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RDNA 2 quietly arrives in budget laptops

RDNA 2 quietly arrives in budget laptops

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AMD announced some of the first chips in its new Ryzen 7000 mobile line earlier this year, and they’re just now starting to pop up in listings.

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The IdeaPad 1 open, seen from above on a white background.
A very boring render of the IdeaPad 1 from Lenovo’s website.
Image: Lenovo

Back in September, AMD launched some of the first mobile chips from its upcoming Ryzen 7000 line, the budget-oriented “Mendocino” series. At launch, they were described as tailored to “the everyday laptop,” combining last-gen Zen 2 CPU cores with high-end RDNA 2 graphics.

That RDNA 2, generally seen powering much more expensive machines as well as the PS5 and Xbox Series X / S consoles, could become widely available at a budget price point was an exciting prospect. But Mendocino only announced one partner at launch: Acer and its Aspire 3 series. Since then, we’ve basically heard... crickets about the Mendocino series.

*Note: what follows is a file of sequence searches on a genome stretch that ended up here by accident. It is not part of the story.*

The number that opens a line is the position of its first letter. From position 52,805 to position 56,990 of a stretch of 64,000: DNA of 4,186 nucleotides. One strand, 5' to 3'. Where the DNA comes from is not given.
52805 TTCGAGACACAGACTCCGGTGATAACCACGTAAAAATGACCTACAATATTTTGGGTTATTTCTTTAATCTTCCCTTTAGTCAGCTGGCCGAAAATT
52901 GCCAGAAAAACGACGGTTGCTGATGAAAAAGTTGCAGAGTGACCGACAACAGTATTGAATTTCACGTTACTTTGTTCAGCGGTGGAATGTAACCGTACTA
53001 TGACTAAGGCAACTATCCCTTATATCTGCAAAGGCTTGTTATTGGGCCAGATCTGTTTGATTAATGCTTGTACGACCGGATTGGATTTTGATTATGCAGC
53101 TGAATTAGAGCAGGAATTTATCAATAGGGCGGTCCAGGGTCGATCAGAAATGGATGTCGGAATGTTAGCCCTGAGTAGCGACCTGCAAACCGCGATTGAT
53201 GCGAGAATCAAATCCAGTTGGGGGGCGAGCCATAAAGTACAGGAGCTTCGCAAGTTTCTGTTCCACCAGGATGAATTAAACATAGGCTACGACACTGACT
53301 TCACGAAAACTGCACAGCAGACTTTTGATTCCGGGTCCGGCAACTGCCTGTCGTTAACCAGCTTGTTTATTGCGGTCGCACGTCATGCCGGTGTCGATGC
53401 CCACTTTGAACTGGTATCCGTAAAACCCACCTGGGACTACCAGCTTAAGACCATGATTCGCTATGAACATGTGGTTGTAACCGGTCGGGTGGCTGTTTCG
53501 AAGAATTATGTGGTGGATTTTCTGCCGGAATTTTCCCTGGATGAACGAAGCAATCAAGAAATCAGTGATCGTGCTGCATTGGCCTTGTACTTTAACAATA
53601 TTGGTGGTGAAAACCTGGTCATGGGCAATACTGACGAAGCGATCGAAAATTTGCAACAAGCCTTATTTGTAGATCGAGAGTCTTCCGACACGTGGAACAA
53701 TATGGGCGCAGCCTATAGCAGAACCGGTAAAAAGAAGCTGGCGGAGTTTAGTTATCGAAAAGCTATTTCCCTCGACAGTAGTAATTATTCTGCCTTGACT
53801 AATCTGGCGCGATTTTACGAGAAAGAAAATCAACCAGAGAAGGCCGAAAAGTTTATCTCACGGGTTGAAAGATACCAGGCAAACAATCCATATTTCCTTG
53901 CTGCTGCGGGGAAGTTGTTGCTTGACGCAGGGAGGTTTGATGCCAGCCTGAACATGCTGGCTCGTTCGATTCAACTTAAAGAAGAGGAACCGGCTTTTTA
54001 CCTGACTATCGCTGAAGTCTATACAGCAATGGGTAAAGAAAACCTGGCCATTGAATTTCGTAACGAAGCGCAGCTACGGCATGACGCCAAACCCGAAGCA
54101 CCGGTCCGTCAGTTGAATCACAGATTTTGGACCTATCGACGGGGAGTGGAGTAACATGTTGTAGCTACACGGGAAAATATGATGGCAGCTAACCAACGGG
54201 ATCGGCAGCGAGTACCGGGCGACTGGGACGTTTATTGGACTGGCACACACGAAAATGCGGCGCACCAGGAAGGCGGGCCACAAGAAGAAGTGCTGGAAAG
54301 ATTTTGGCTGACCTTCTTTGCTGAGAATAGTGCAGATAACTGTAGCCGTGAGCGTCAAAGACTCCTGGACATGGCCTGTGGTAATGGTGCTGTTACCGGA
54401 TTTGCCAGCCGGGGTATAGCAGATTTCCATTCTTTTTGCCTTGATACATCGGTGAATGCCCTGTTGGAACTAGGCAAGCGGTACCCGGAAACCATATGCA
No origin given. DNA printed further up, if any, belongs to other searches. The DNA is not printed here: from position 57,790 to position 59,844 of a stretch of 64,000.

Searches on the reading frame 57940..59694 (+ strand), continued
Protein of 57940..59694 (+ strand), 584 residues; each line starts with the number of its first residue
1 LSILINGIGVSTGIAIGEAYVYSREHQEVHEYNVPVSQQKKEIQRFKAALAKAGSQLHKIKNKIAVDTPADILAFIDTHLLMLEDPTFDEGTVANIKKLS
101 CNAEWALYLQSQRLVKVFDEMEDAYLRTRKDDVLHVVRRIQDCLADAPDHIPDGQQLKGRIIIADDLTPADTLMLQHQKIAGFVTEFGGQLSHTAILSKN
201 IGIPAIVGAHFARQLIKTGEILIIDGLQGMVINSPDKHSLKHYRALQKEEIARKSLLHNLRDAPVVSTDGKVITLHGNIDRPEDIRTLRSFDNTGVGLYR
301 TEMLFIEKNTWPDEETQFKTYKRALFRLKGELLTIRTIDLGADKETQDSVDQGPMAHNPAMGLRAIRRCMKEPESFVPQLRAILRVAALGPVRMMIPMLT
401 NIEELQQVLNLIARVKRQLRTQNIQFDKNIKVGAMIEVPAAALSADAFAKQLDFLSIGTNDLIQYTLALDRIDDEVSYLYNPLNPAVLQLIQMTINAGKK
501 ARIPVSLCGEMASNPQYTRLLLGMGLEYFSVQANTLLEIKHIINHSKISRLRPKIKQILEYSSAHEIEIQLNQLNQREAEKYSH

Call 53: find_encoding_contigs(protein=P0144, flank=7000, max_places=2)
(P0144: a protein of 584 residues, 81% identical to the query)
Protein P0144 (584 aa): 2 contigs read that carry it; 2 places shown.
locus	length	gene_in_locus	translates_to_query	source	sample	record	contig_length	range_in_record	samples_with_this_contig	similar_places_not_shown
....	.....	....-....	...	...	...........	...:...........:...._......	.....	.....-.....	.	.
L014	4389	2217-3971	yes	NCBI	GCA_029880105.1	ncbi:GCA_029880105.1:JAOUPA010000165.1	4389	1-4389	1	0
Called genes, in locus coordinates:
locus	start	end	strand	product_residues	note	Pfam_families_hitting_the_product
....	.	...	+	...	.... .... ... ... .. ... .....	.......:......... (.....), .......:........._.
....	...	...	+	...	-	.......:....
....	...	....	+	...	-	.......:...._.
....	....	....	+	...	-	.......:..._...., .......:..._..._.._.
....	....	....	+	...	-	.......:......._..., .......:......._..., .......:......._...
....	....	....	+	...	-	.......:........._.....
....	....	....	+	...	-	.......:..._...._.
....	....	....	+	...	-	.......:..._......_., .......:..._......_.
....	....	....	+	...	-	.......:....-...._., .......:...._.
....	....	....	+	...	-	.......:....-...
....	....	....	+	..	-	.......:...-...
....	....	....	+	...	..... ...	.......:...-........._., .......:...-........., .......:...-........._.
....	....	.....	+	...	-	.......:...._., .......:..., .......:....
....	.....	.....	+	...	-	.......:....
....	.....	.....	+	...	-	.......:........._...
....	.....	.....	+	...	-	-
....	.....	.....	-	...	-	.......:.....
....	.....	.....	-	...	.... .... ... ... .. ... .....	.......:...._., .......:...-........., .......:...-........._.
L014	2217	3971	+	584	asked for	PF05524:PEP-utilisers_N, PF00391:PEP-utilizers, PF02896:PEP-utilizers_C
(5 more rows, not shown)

That is, until today. Kudos to Notebook Italia for spotting several new items on Lenovo’s Product Specifications Reference website, making clear that the Mendocino has a new home: Lenovo’s Ideapad 1. If you look at the “Processor” section of the listing, you’ll see a number of Mendocino chips listed, including the Ryzen 5 7520U, the Ryzen 3 7320U, and the Athlon Gold 7220U.

A screenshot of a PDF of an IdeaPad 1 showing an Athlon Gold 7220U processor.
Here’s one of the Athlon Gold 7220U models being sold in Korea.

From the website, it doesn’t appear that Lenovo has Mendocino models on the US market. (Determined US shoppers will have quite a few other countries to parse for models, however, including the UK, Hong Kong, Taiwan, Singapore, and Malaysia.) So while it’s hard to make definitive statements about potential US pricing, I did find some models on Lenovo’s Hong Kong store starting at an equivalent of $437.

Most importantly, it’s always nice to see good technology available for lower prices. While the presence of RDNA 2 alone won’t make, say Microsoft Flight Simulator an easy lift, we’d certainly expect most esports titles to be significantly more playable on Mendocino devices than they would be on pretty much any other budget laptop. And the shortcomings of Intel’s chips (in both performance and efficiency) have made picking decent budget laptops out of this year’s class a difficult task. The more AMD you can find at lower prices, the better.